Generally speaking, your daily expenses and your accommodation is covered in your salary package though there may be some out of the pocket expenses in some cases.

Another amazing thing about teaching English in China is that during holidays like the Chinese New Year, half of your salary will be paid. So even on holidays you can take your time off and enjoy without worrying about income flow.

Because the demand for English teachers is so high in China, they even reimburse your airfare at the end of your one-year contract in most places.

As per the international TEFL academy, more than 50,000 thousand foreigners are employed as English teachers in China each year and a high percentage of them receive free or reimbursed airfare.

Now before moving to teach English in China, How safe Is China?

Having said all of the above, when you are offered a teaching job in China and when you are ready to pack your bags to take the flight you must be wondering how safe the country is.

It is believed that China is one of the safest places in the world and it’s a fairly peaceful nation compared to many other developed countries.

People over there are generally friendly and honest. If people stare at you that doesn’t mean they are going to attack you, but they do it just out of curiosity of you being a foreigner.

For instance, compared to America’s controversial gun control law, China has very draconian gun control regulations.

Despite the level of safety, the authoritative Chinese government policies should not be forgotten. Although China is considered to be a communist country, the policies of the government remains a mystery to the general public.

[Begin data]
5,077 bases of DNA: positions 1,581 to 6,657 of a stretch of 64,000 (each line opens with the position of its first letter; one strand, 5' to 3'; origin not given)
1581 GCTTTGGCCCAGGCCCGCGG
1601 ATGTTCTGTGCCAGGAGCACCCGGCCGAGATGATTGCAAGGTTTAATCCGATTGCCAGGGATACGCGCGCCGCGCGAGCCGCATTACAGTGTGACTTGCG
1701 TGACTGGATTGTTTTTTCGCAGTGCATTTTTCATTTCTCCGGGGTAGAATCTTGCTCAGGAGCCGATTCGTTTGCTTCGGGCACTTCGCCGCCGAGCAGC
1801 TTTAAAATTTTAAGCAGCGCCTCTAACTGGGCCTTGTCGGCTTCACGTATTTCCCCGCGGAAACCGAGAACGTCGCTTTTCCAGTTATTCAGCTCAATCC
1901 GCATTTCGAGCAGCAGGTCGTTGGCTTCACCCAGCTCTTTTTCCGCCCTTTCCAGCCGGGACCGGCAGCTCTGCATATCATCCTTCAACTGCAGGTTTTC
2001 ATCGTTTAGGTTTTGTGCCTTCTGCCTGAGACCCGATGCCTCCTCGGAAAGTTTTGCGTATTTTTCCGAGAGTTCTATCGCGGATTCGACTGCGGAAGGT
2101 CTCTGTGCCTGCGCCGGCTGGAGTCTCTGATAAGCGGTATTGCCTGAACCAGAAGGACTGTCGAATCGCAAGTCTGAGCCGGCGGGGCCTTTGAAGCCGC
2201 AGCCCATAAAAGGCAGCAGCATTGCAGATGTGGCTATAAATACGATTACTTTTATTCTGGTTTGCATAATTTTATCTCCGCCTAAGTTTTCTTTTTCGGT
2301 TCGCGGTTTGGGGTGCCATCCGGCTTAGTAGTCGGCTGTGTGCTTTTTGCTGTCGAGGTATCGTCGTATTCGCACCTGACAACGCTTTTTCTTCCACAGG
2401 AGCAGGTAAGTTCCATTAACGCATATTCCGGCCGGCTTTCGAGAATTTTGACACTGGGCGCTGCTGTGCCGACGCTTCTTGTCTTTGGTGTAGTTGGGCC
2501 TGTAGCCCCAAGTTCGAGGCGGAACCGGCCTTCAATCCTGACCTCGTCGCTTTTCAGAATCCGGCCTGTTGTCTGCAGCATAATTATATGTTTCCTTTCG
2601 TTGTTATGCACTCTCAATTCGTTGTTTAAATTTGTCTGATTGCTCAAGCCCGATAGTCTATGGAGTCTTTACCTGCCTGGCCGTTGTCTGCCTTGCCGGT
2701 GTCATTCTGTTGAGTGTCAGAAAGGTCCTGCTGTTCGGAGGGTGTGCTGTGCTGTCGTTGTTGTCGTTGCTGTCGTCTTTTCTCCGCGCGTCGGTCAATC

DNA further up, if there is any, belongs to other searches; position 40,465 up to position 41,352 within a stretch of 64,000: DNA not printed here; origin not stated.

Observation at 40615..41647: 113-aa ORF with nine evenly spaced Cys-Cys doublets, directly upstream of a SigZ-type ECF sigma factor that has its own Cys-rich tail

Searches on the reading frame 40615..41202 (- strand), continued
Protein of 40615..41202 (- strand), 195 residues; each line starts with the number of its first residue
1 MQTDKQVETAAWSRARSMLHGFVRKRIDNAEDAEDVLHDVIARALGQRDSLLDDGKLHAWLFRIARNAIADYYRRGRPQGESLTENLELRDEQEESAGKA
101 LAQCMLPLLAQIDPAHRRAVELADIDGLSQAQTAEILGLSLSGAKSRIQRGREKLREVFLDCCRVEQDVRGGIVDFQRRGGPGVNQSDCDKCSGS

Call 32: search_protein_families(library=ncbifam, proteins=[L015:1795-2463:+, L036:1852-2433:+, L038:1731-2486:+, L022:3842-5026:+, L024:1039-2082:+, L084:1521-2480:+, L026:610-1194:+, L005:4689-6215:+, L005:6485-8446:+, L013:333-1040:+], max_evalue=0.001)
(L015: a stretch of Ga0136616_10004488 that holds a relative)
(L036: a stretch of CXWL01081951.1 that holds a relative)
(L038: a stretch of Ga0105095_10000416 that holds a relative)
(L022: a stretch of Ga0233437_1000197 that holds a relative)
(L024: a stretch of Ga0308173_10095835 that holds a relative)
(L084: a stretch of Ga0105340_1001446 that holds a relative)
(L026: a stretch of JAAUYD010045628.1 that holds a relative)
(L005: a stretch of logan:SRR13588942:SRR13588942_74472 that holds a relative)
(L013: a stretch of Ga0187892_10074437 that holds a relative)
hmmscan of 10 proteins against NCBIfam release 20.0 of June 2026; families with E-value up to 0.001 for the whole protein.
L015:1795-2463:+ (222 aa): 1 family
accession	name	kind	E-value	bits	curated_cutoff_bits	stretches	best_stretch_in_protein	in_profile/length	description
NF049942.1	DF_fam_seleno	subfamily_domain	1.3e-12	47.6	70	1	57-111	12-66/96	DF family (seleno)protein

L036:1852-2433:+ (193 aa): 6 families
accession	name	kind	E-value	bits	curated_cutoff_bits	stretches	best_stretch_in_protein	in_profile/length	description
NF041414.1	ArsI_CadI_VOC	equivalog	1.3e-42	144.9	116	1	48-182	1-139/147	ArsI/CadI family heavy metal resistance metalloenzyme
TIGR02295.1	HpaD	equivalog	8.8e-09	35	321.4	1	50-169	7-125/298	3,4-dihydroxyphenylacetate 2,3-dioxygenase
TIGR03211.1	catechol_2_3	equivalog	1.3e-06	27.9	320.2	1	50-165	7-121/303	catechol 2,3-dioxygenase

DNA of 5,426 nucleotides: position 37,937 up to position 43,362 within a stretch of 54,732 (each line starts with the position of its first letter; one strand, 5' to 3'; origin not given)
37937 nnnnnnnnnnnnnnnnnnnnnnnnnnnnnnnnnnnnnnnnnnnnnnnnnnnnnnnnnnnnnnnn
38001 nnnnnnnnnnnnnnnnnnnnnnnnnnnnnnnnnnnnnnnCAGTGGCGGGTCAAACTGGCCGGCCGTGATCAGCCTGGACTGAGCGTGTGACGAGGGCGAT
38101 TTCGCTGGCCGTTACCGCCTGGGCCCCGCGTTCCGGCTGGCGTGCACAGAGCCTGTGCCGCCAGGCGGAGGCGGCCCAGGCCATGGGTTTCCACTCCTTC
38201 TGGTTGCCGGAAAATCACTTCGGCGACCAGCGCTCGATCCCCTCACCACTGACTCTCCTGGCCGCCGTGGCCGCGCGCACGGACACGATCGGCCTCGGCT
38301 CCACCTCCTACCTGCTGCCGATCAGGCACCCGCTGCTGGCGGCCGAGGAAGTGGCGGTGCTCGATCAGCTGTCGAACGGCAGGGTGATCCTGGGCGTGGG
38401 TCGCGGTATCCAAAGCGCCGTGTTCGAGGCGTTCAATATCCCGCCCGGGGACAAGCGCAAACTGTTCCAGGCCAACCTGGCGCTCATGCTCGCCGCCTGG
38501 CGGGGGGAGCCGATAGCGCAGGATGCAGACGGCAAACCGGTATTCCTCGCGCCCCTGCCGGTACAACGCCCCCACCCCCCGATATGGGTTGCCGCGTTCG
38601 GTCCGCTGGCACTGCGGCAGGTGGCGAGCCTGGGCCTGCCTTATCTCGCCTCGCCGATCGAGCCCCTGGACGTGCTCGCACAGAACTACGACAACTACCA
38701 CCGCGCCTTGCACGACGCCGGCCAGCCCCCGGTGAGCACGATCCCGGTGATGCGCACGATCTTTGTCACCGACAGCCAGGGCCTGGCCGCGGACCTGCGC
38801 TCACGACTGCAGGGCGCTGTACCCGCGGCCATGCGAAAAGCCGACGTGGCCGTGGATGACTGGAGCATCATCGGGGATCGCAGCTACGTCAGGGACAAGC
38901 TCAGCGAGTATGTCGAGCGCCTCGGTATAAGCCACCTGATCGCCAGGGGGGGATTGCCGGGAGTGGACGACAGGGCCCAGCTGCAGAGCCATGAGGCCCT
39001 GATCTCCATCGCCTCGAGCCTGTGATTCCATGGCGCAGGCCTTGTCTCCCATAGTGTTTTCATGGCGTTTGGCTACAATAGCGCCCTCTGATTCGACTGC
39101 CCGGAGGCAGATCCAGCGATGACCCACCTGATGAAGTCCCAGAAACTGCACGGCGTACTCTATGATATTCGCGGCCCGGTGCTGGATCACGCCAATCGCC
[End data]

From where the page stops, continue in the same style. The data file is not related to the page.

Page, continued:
The press does not have the freedom of speech there and whoever speaks against the policies including common citizens are penalized, which remains a shame.

It is being said that the party’s dominance and threatening and controlling power is similar to that of North Korea.

Communication problem

Communication in China remains a big issue if you don’t speak Mandarin. If you are a traveler or a foreign national who is living in that country it can be a nightmare to communicate unless you speak their language.

However, big cities like Beijing and Shanghai remain an exception where you can see a lot of foreigners. The language barrier will increase if you move towards more rural areas of China.

But please understand, it’s their country and if you don’t speak their language the fault is yours.

For example, if you don’t speak their language and if you go to a restaurant you may have to point to a dish. The other option will be to download a Google translator on your smartphone while buying movie tickets, going to markets, or traveling by taxis. 

As stated above, learning Mandarin not only makes your communication easier but you can work part-time as a translator or an interpreter and earn that extra cash too!

Teach only if you are passionate about it

You get paid vacations, you can get to know their culture, food habits and traditions, all that is true, but if teaching isn’t your passion you will not be able to enjoy it in China. The various reasons for it:

  1. Firstly children are at school for long hours. Unlike western countries, in China, the relationship between a teacher and a student should be closer. Unless you build a personal relationship with the students you may not get good feedback from them.